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Town Meeting, 4/30, Session Three

I take notes during Town Meeting. They are not official in any way. As I listen to people speak, I scribble notes. Iā€™m sure that, at times, I mishear or misunderstand the speaker, but my notes represent what I hear at the time. I then publish the notes every night after the meeting. I do go back and make a few edits as errors are pointed out to me.

I do not try to reproduce my entire notepad for this online version. Sometimes I relay a quote from a specific speaker. Most of the time I only summarize the discussion. At points I give a purely personal opinion; those are clearly labeled like this: Personal note. When I remember to note the time, it looks like [8:05].

I arrived late today, after 8:20, after the start of debate of Article 12. I need to get up early tomorrow, so I’m keeping the notes short. Drop me an email or leave a comment if you’d like me to expand somewhere.

Article 12 – Restriction of Eminent Domain, in progress. Several speakers spoke in opposition. They said that the language restricted the town too broadly. They trusted Town Meeting to do the right thing in any future taking by eminent domain. They argued that this should not be a referendum on the Kelo decision, but on the suggested language. Article failed on voice vote. I voted in favor of this. The language didn’t worry me. I like it when the government has a hard time taking private property.

Article 13 – Tax Exemption/Deferral Information. [8:44] The article is not necessary because the information will happen in the future anyway. Deferral information will be in a future tax bill. The article was voted no action. The moderator ruled it unanimous but I clearly heard a dissenting voice. I have no idea why there was dissent. If the proponent gets what he wants, then what is the “no” about?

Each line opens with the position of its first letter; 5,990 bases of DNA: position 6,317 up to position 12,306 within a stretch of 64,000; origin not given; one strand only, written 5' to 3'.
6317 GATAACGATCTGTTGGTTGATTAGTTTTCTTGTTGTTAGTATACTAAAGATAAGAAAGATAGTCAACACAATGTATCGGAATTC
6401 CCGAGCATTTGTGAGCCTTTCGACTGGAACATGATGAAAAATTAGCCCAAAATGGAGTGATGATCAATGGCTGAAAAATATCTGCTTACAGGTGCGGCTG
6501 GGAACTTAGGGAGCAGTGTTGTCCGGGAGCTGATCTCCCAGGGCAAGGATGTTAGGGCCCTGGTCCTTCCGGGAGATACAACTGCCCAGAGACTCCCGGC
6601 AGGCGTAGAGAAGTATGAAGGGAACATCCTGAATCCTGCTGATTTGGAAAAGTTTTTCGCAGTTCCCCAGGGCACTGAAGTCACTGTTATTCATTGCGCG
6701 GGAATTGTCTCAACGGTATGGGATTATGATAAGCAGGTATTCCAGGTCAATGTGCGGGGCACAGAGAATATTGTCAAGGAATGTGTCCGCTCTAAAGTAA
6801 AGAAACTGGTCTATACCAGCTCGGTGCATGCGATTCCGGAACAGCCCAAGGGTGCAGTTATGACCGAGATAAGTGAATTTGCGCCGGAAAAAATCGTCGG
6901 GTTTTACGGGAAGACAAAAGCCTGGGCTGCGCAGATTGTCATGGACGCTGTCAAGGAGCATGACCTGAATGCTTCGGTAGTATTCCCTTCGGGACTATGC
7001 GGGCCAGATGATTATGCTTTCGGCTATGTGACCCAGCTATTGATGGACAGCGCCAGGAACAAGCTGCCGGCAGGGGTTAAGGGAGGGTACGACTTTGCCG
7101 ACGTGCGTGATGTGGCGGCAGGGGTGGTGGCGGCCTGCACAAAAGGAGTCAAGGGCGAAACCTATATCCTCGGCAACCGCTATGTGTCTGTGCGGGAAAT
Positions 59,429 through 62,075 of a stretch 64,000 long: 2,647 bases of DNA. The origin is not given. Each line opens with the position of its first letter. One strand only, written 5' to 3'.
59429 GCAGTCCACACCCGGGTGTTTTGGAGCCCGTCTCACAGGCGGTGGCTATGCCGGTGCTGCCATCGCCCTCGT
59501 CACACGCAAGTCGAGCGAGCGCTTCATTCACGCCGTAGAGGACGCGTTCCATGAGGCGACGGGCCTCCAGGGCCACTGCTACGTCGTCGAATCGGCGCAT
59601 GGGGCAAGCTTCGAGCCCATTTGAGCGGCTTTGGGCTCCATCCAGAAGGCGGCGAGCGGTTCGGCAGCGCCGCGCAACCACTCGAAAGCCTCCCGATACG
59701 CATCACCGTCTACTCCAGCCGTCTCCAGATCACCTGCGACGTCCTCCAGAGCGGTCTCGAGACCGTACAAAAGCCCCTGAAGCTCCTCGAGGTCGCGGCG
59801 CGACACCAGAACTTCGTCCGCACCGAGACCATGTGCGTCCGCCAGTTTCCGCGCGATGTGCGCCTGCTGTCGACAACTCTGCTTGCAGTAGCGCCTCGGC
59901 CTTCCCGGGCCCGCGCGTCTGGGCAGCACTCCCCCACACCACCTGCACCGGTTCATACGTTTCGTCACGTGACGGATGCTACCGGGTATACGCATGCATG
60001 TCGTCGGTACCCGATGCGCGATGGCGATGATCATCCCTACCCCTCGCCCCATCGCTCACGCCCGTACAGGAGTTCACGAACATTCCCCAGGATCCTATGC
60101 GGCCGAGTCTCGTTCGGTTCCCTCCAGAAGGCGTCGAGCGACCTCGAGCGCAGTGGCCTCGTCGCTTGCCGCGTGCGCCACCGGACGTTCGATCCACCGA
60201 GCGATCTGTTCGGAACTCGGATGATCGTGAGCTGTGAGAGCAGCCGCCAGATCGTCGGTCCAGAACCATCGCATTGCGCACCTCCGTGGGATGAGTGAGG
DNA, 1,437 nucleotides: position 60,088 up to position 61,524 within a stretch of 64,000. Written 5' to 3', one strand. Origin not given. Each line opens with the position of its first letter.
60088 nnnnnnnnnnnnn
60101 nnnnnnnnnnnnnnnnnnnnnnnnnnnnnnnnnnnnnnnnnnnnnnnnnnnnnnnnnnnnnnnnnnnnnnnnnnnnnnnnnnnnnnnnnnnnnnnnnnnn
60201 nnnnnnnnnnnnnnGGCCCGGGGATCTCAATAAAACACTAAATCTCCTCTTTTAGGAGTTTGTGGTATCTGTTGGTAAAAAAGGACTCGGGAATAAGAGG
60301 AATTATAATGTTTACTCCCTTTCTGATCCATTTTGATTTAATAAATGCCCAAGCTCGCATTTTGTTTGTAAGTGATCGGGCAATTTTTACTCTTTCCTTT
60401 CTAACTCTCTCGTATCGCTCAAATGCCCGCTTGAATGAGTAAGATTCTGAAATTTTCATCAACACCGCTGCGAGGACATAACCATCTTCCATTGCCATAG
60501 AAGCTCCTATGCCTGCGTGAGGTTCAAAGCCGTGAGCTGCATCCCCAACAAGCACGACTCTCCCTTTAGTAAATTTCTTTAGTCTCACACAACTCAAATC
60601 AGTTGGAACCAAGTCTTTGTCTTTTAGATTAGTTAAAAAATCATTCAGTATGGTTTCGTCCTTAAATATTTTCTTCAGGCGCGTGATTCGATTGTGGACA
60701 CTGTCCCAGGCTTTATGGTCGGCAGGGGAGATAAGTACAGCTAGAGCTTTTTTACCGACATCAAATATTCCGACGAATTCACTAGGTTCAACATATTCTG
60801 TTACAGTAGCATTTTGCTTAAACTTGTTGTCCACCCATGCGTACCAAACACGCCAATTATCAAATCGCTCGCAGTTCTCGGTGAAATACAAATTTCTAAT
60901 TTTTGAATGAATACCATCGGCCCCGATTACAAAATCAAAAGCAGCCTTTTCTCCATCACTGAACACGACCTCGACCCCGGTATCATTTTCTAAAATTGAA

Article 14 – Graffiti. Selectmen Chair Annie LaCourt moved to postpone to May 14 so the language can be improved. Postponed. There is a lot of good research and practice that shows that one of the best ways to beat graffiti is to clean it quickly. In general, I think that there is a public interest in removing graffiti in a timely manner. I have one concern: will the town be able to meet the standard it is applying to businesses?

Article 15 – Procedures Committee. This expands the set of people that consider Town Meeting procedures. It was approved after a brief discussion. [8:50] There were people who voted against this. I don’t know what the reason was; the article seems reasonable and innocuous on the face of it.

Article 16 – Code of Conduct. Adam Auster recalled last year’s misbehavior. He explained that this was the way to prevent the problem in the future. There was confusion about whether this was a change to the Bylaws or simply a resolution. Here’s my attempt to clarify the question: The Town Warrant announces, and thereby defines the scope, of what can be considered at Town Meeting. Town Meeting does not vote on the Warrant as printed. Town Meeting votes on specific motions that are made under the articles of the warrant. In this case, the warrant says “vote to amend the bylaws or pass a resolution.” When the actual motion was made by the Board of Selectmen, they clearly stated in their motion that the vote was on a resolution. If you try to understand Town Meeting using only the Town Warrant, you’ll be regularly confused. You need the reports of the Board of Selectmen, ARB, and FinComm. Those reports contain the actual motions. The resolution was approved. One of the speakers noted that the resolution wasn’t really necessary because state law already permits the removal of unruly members. The resolution isn’t about the law. The resolution is about moral authority. The moderator (current and future) should feel like the meeting will support him if he needs to wield the gavel with vigor.

Article 17 – Personnel Holidays. Town Manager Brian Sullivan explained that this was to align non-union holidays with union holidays. Approved. Lyman Judd further endeared himself to his fellow members by referring to everyone as “sheep” for voting for this.